subject into a course of legal contestation which … may not be terminated in the present age.” Jefferson had once thought that public solvency could be secured by one of two steps: “Either to procure free trade by alliance with some naval power able to protect it: or, if we find there is no prospect of that, to shut our ports totally to all the world, and turn our laborers into manufacturers.” Freed from British shackles, Virginia’s tobacco entered the ports of France, Spain, Holland and their possessions in the West Indies. Tobacco brought hard money, and the sinews of war flowed from the trade. The French alliance of 1778 held the promise of naval protection. As already noted, however, the trade of the Chesapeake was easily bottled up by the British, and the risks of capture at sea were high. The tobacco trade was not enough. In June the new governor saw no escape from financial disaster except by “a plentiful loan of hard money.” To secure loans, the government contracted with commercial agents abroad and sent special emissaries of its own, like Philip Mazzei, whose project to obtain assistance from Italian princes Jefferson had warmly supported. But nothing was accomplished. There was thus no alternative, as Jefferson saw it, even without a formal embargo, to the development of domestic manufacturers. The weaving of cloth, the tanning of leather, the forging of iron, the making of gunpowder—simple manufactures of this kind made rapid strides in Virginia during the war. Jefferson took a keen interest in them. He embarked on a particularly ambitious enterprise at the outset of his governorship: the establishment of a large public arms factory on the James River. As he explained the plan to Benjamin Harrison, Speaker of the House of Delegates: “The depending on the transportation of arms across an element on which our enemies have reigned, for the defence of our Country, has been already found insecure and distressing. The endeavors of five years aided with some internal manufactures have not yet procured a tolerable supply of arms. To make them within ourselves, then, as well as the other implements of war, is as necessary as to make our bread within ourselves.” The assembly authorized him to contract with the French firm of Penet, Windel & Company to build and operate the factory for the state and also to cut a canal around the Great Falls at Richmond in order to open navigation between the factory’s site at Westham and the lower James. The project failed, mainly because the French government barred the emigration of munitions workers. The public foundry already at Westham turned out arms and munitions, though not at all on the scale envisioned by Jefferson’s plan. Virginia remained dependent on outside sources of supply, not only for arms but many other articles of manufacture as well. Had transportation overland from the north been more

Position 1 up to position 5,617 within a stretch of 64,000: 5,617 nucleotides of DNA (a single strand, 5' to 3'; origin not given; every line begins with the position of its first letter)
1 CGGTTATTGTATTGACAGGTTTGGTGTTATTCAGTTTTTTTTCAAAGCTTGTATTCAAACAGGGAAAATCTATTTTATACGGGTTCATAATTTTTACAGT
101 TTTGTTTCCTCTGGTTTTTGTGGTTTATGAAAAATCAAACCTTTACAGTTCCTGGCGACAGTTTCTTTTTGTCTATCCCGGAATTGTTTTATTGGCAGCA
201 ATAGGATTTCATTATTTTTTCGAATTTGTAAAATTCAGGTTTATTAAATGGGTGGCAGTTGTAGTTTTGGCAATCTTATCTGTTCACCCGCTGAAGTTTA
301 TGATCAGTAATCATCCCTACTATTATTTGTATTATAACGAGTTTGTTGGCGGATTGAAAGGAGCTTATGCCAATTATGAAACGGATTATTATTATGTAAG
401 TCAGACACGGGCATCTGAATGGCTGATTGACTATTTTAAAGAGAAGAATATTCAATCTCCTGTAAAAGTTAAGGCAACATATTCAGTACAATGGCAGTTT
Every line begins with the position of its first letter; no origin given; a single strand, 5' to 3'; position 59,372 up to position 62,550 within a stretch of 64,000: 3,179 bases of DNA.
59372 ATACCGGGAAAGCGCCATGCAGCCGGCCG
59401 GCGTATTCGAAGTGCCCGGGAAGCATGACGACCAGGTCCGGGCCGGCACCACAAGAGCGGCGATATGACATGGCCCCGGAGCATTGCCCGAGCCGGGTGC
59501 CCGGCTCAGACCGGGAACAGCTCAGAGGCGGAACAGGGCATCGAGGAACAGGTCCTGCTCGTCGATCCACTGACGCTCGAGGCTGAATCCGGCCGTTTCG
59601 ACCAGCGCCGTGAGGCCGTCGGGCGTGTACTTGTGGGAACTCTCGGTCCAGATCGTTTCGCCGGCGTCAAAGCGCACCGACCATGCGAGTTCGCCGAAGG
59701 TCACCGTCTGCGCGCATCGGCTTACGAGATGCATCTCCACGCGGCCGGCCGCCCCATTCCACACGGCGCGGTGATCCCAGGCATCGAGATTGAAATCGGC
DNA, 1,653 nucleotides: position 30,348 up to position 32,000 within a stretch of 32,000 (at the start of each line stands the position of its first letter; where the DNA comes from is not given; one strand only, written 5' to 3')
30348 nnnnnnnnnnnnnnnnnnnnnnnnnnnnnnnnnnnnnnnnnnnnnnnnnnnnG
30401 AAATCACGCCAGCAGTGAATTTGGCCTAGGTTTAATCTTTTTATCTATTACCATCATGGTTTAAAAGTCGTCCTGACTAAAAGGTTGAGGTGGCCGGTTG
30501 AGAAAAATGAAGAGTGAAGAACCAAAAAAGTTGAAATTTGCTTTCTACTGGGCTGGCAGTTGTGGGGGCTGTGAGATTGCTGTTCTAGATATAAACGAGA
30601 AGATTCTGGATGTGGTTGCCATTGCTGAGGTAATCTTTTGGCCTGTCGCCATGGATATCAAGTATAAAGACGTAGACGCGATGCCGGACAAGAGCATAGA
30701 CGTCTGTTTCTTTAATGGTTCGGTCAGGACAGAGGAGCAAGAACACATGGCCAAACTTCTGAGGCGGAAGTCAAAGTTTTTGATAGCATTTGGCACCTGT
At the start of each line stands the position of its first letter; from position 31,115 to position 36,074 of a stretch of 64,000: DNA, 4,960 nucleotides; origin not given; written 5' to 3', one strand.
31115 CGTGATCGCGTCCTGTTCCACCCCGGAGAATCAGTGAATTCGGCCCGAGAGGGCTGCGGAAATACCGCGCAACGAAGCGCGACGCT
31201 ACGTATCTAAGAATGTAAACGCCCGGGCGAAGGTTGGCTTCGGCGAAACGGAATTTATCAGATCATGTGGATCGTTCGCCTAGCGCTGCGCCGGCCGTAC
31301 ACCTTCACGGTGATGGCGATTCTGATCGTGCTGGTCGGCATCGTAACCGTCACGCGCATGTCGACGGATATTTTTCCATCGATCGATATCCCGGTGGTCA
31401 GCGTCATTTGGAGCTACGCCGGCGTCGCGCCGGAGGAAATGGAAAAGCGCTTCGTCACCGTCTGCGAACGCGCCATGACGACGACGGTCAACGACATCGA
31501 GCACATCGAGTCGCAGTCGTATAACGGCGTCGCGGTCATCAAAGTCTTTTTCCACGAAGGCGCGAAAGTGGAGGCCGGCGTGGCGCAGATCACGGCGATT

convenient, or at sea less perilous, the situation would have been tolerable. Unfortunately, little reliance could be placed in either. The system of government was badly designed for the exigencies of war that accompanied its revolutionary birth. Recoiling from the horrors of monarchy, the framers of the Virginia constitution had created a weak executive bridled by the legislature. Annually elected by the General Assembly, and rigidly separated from it, the chief magistrate was enjoined to “exercise the Executive powers of Government according to the laws of the Commonwealth; and … not, under any pretense, exercise any power or prerogative by virtue of any Law, statute, or Custom of England.” The Governor could not very well rise above the level of the legislature; and nearly everyone agreed that the legislature of 1779 was not the equal of the body that brought on the Revolution and established the government. It was more democratic but less able, larger but less experienced, more complaining but less constructive. In addition, the constitution required the governor to work hand-in-glove with the Council of State. He could not make appointments, grant pardons, call out the militia except on advice of the eightman Council. In a very real sense, the Council was the executive power, with the Governor merely its head. Almost invariably in executive matters, Jefferson spoke in the first person plural—the executive “we” not “I”. Executive control over the cumbersome administrative apparatus was also limited. Military and commercial affairs were superintended by the Board of War and the Board of Trade respectively. Both were appointed by the assembly, an arrangement productive of confusion and delay since they must necessarily act under the executive. The Governor commanded the militia and relied on the local officers in the counties for its efficient functioning. In military as in civil administration, the government was decentralized, in conformity with the facts of geography, economics, and social organization. Strength, energy, and dispatch, such as the times demanded, were simply not built into the Virginia government. The same could be said of the new governments in the sister states, for all were founded on Whig principles. The executive was usually the creature of popularly elected legislative bodies; and in this regard the Virginia executive was neither the weakest nor the strongest. But whether a wartime governor was weak or strong depended less on the constitutional powers of his office than on the political temperament he brought to it. George Clinton and William Livingston, governors of New York and New Jersey respectively during most of the war, gained reputations for vigor and resourcefulness. Their powers exceeded those of the Virginia governors, and allowance must be made for the greater compactness of the societies they